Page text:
Geochemistry of the Sabie River Basalt Formation in the central Lebombo, Karoo Igneous Province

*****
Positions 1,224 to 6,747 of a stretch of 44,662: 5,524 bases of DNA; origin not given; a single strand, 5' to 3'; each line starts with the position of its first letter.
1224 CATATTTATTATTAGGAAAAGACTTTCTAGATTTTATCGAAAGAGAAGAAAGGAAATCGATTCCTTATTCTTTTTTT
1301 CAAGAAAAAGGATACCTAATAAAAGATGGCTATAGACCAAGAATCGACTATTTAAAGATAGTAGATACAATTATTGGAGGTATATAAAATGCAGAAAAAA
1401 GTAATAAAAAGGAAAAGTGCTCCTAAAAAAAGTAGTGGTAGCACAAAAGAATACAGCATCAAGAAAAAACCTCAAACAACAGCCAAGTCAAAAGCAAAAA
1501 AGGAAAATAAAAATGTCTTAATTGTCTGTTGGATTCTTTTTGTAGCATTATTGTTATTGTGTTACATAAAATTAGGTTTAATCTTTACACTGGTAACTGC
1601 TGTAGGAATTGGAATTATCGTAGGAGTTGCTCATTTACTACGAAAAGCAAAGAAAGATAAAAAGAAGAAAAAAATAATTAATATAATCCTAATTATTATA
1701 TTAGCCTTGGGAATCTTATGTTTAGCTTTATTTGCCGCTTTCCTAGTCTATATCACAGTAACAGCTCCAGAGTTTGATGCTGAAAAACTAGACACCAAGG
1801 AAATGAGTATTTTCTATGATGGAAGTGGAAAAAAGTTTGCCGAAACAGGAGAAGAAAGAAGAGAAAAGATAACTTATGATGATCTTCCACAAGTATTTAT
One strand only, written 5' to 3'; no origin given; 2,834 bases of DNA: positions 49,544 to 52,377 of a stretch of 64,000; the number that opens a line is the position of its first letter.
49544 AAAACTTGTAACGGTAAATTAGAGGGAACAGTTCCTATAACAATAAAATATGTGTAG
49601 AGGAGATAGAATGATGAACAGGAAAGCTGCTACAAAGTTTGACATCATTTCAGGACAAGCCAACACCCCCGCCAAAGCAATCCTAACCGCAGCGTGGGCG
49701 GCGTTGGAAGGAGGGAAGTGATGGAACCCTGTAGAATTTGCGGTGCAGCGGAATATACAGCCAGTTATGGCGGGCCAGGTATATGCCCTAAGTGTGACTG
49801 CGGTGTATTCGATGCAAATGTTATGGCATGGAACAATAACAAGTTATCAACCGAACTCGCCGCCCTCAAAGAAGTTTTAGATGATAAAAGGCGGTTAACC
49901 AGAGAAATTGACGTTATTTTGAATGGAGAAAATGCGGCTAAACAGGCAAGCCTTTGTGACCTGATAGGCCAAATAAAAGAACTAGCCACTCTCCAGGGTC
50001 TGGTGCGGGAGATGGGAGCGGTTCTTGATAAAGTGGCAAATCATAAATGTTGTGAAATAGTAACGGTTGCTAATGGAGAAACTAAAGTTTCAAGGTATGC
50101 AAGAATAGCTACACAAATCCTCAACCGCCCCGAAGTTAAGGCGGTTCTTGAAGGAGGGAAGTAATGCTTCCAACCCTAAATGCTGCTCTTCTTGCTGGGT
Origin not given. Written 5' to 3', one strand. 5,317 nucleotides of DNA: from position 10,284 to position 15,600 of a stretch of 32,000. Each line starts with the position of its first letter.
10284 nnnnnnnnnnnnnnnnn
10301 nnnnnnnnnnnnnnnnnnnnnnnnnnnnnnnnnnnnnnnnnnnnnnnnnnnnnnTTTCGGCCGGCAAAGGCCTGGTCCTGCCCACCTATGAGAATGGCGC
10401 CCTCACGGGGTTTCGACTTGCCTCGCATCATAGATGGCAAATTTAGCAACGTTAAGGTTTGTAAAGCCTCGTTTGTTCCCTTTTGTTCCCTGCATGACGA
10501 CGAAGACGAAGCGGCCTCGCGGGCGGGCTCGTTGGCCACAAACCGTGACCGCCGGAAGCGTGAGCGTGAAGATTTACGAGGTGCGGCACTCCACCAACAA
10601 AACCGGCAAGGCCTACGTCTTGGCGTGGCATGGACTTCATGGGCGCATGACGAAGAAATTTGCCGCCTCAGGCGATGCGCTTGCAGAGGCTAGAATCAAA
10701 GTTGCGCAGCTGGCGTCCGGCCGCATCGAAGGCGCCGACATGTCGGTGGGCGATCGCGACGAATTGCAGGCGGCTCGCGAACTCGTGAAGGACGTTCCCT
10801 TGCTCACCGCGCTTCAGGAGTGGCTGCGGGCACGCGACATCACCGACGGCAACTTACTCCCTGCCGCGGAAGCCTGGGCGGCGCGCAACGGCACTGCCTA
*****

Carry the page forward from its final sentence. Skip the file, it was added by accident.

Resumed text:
The Sabie River Basalt Formation is a group of tholeiitic basaltic rocks erupted ca 190 Ma ago in the eastern zone of the Karoo Igneous Province of southern Africa. It is traceable over a distance of 700 km from Zululand, northwards along the Lebombo monocline into the Transvaal and south-east Zimbabwe. An abrupt compositional change in this formation occurs about halfway down its length in the vicinity of the Sabie and Komati Rivers: basalts to the north are known to be enriched in certain incompatible elements relative to basalts in the south, which are comparable in geochemistry to most basaltic rocks in the southern part of the Karoo Igneous Province. New data obtained in this work include 134 major and trace element whole-rock analyses, some 400 analyses of constituent minerals, 38 ⁸⁷Sr/⁸⁶Sr ratio determinations, 19 ¹⁴³Nd/¹⁴⁴Nd ratio determinations, 16 common Pb determinations and 12 oxygen isotope analyses. The "normal" (N) and "enriched" basaltic rocks are distinguished by differences in the concentrations of Ti, P, Zr, Nb, Y, La, Ce and Nd (high field strength elements). Broadly these differences are substantiated by K, Rb, Ba and Sr, but with much more overlap. The "enriched" group of basaltic rocks has been further subdivided into a low-Fe "enriched" (LFE) group and a high-Fe "enriched" group (HFE). The LFE-group basalts, which predominate at the base of the stratigraphic sections, are considered to be equivalent to basalts occurring in the N. Lebombo. In the central Lebombo N-group basalts predominate in the mid- and upper portions of the sections and HFE-group basalt occurs near the top of each section. Interbedding of all basalt groups occurs in the Sabie River section at the northern end of the study area, while the N- and HFE-group basalts are interbedded in the Crocodile and Komati River sections further to the south. The decrease in LFE-group basalt abundance southwards is accompanied by an increase in N-group basalt abundance. HFE-group basalts appear to be unique to the central Lebombo area of the Karoo Igneous Province and are volumetrically less significant than N- or LFE-group basalts. Petrogenetic models involving closed-system fractional crystallization; coupled assimilation (of granitic crust) fractional crystallization; replenished, tapped and fractionated magma chambers and partial melting are examined. Granitic crustal contamination appears to have been significant only in some samples of the N group where assimilation of granitic material has proceeded in a bulk fashion described by an AFC model. RTF models are dynamically more realistic than closed-system fractional crystallization models and explain increases in incompatible elements with decreasing MgO in the LFE and HFE groups. Variations in the N group, however, require varying degrees of partial melting of a N-type source to be explained fully. RTF models may explain the absence of any stratigraphic correlations of element abundances in the three groups. The HFE group may be related to an uncontaminated N-type parent composition by a combination of continued fractional crystallization from an N-group parent composition and varying degrees of partial melting of an N-type source. The only petrogenetic process by which the N and LFE groups may be related is different degrees of partial melting. However, this demands a source composition which has no resemblance on trace element and isotopic grounds, to observed mantle xenolith compositions. The preferred model is one in which the LFE group is derived from old sub-cratonic mantle similar to garnet-bearing "cold" peridotite xenoliths and the N group from a source similar in composition to estimates of primitive mantle. The existence of two types of mantle derived continental flood basalt magmas occurs in other Mesozoic basalt provinces in "southern" Gondwanaland (e.g. Kirwanveggan of Antarctica, Etendeka of Namibia and the Parana Basin of South America). It is suggested that there is a geographical association of LFE-type basalts with Archaean crust (or Archaean crust re-worked in low temperature - high pressure events) and N-type basalts with post-Archaean crust (or Archaean crust re-worked in high temperature - low pressure events). This model suggests the derivation of the LFE group, from old sub-cratonic lithospheric mantle relatively enriched in incompatible elements and the N group being derived from more recently accreted and less enriched lithospheric mantle underlying younger crustal terraines.